Select Committee on Northern Ireland Affairs Appendices to the Minutes of Evidence


Further memorandum submitted by HM Customs and Excise

  This paper by HM Customs and Excise has been prepared in response to the letter of 29 January from the Clerk of the Northern Ireland Affairs committee in connection with the Committee's examination of the sale of fuel oils in Northern Ireland. The paper follows the order in which the Clerk of the Committee has asked for the information.

SECTION 1

  A list of the national borders within the EU across which there are material differences of road fuel duty or road fuel retail prices, giving the differences in each case and details of any specified duty relief or rebate schemes operated in the frontier areas and designed to reduce locally the impact of the cross-border differential in retail prices.

  The Clerk of the Committee also asks for information about external frontiers, which is taken to mean non-member states. This information cannot be made available within the deadline for reply but, in any case, does not seem relevant because of the reasons given in section 2. But we are not aware of any Member State that offers any reliefs or rebates in the frontier areas with non-member states (but see Italian scheme for Trieste).

SECTION 2

  Details of any restrictions in EU law which have the effect of preventing the Government, if it wished to do so, setting differential duty rates for particular areas of the UK.

SECTION 3

  An estimate, for each of the last five years, of road fuel duty collected in respect of consumption in Northern Ireland, broken down by type of fuel.

  The Committee should note that Customs and Excise does not have information in this form but has provided information from the DTI publication, Digest of United Kingdom Energy Statistics, 1998.

  Finally, the Committee asks which Minister currently handles Cusoms and Excise matters. The Paymaster General, Dawn Primarolo MP, is the Minister responsible for Customs and Excise and with overall responsibility for tax and the Finance Bill. However, the Economic Secretary, Patricia Hewitt MP, is the Minister responsible for taxation of company cars and road fuel.

 SECTION 11.1  NATIONAL BORDERS—DUTY DIFFERENTIALS

  (Source: Excise Duty Rate Tables produced by the European Commission, Directorate General XXI).


A B Duty differentials

Member State
EU land boundary
Petrol (ECU per
1,000 litres)
Diesel (ECU per
1,000 litres)
AustriaGermany +92.99+34.2
Italy+124.78 +106.55
BelgiumGermany
France+91.01 +76.19
Netherlands+65.06 +31.47
Luxembourg-145.42 -36.97
GermanyFrance +83.3+49.22
Denmark-55.97 (n.e. 10%)
Luxembourg-153.13 -63.94
Austria-92.99 -34.2
Netherlands+57.35 (n.e. 10%)
Belgium
DenmarkGermany +55.97(n.e. 10%)
Greece
SpainPortugal +106.6(n.e. 10%)
France+216 +99.02
FinlandSweden
FranceBelgium -91.01-76.19
Germany-83.3 -49.22
Spain-216 -99.02
Italy
Luxembourg-236.43 -113.16
United KingdomRepublic of
Ireland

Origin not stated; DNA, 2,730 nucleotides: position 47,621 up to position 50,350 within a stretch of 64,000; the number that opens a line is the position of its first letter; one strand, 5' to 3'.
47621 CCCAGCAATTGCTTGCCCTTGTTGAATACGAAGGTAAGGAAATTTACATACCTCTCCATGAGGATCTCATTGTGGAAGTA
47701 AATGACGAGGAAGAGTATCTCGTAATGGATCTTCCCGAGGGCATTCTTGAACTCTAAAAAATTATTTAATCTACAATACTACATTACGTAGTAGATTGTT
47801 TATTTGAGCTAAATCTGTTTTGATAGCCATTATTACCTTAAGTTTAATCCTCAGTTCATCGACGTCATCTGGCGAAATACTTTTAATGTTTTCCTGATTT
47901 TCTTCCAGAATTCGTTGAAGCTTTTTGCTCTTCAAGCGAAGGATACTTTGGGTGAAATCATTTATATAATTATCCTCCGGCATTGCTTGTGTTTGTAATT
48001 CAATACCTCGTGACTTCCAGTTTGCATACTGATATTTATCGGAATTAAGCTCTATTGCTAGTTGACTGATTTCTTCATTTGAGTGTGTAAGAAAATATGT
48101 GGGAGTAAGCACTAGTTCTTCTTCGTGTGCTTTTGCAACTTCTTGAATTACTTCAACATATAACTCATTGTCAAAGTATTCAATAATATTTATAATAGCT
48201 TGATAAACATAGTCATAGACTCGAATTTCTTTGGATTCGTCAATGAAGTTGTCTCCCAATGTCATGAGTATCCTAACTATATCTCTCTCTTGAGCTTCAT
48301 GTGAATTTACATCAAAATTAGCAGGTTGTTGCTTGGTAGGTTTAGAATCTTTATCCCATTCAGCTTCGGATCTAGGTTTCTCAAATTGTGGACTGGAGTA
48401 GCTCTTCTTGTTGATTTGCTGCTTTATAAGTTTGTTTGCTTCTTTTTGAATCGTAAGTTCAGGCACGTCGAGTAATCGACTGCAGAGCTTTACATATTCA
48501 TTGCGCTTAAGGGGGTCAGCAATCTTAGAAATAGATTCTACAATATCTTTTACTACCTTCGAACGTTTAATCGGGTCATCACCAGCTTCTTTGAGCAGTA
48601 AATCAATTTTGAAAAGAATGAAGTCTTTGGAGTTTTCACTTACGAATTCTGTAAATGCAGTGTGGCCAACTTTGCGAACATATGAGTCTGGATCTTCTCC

-253.83

-318.51
IrelandUnited Kingdom +253.83+318.51
ItalyFrance
Austria-124.78 -106.55
LuxembourgBelgium +145.42+36.97
France+236.43 +113.16
Germany+153.13 +63.94
NetherlandsBelgium -65.06-31.47
Germany-57.35 (n.e. 10%)
PortugalSpain -106.6(n.e. 10%)
SwedenFinland


  Notes: The Member States in bold in Column B have a duty differential of 10 per cent on at least one mineral oil product compared to Column A. 10 per cent is assumed to represent a material difference for the purposes of this paper.

  A plus figure means that the duty rate for the country in column B is greater than that for the country in column A.

  A minus figure means that the duty rate for the country in column B is less than that for the country in column A.

1.2  EUROPEAN ROAD FUEL PRICES

  Source: Department of Trade and Industry, Energy Policy and Analysis Unit.


Current prices
Price differential

Member StateUnleaded DieselEU land boundary: UnleadedDiesel

Austria54.7242.23 Germany+0.64-3.15
Italy +7.12+6.19
Belgium58.8540.30 Germany-3.49-1.22
France +3.86+3.08
Netherlands +7.64+4.77
Luxembourg -16.42-5.90
Germany55.3639.08 France+7.35+4.30
Denmark +5.87+3.32
Luxembourg -12.93-4.68
Austria -0.64+3.15
Netherlands +11.13+5.99
Belgium +3.49+1.22
Denmark61.2342.40 Germany-5.87-3.32
Greece41.9533.65
Spain45.1436.66 Portugal+11.43+1.99
France +17.57+6.72
Finland61.5544.31 Sweden-1.55+2.45
France62.7143.38 Belgium-3.86-3.08
Germany -7.35-4.30
Spain -17.57-6.72
Italy -0.87+5.04
Luxembourg -20.28-8.98
United Kingdom63.0664.24 Republic of Ireland-12.35 -16.57
Ireland50.7147.67 United Kingdom+12.35 +16.57
Italy61.8448.42 France+0.87-5.04
Austria -7.12-6.19
Luxembourg42.4334.40 Belgium+16.42+5.90
France +20.28+8.98
Germany +12.93+4.68
Netherlands66.4945.07 Belgium-7.64-4.77
Germany -11.13-5.99
Portugal56.5738.65 Spain-11.43-1.99
Sweden60.0046.76 Finland+1.55-2.45


  1.3  The Committee has asked for details of any specified duty relief or rebate schemes operated in the frontier areas designed to reduce locally the impact of the cross-border differential in retail prices. Schemes in the Netherlands and France are cited as possible examples.

THE DUTCH SCHEME

  1.4  This grants a subsidy to filling stations within 20 kilometres of the German border. It covers light oil, which we take to mean petrol only (borne out by table showing differentials), and is paid at a rate of:

    —  100 guilders per 1,000 litres (at an illustrative exchange rate of 3.2 guilders to the £, this is about 3.1 pence per litre) of fuel delivered into vehicle fuel tanks when within 10 kilometres of the border; and

    —  50 guilders per 1,000 litres (about 1.5 pence per litre) when between 10 and 20 kilometres.

  1.5  The above is subject to a maximum subsidy in guilders equivalent to 100,000 ECU per applicant. The scheme also provides for reductions in the subsidy if German duty rates increase.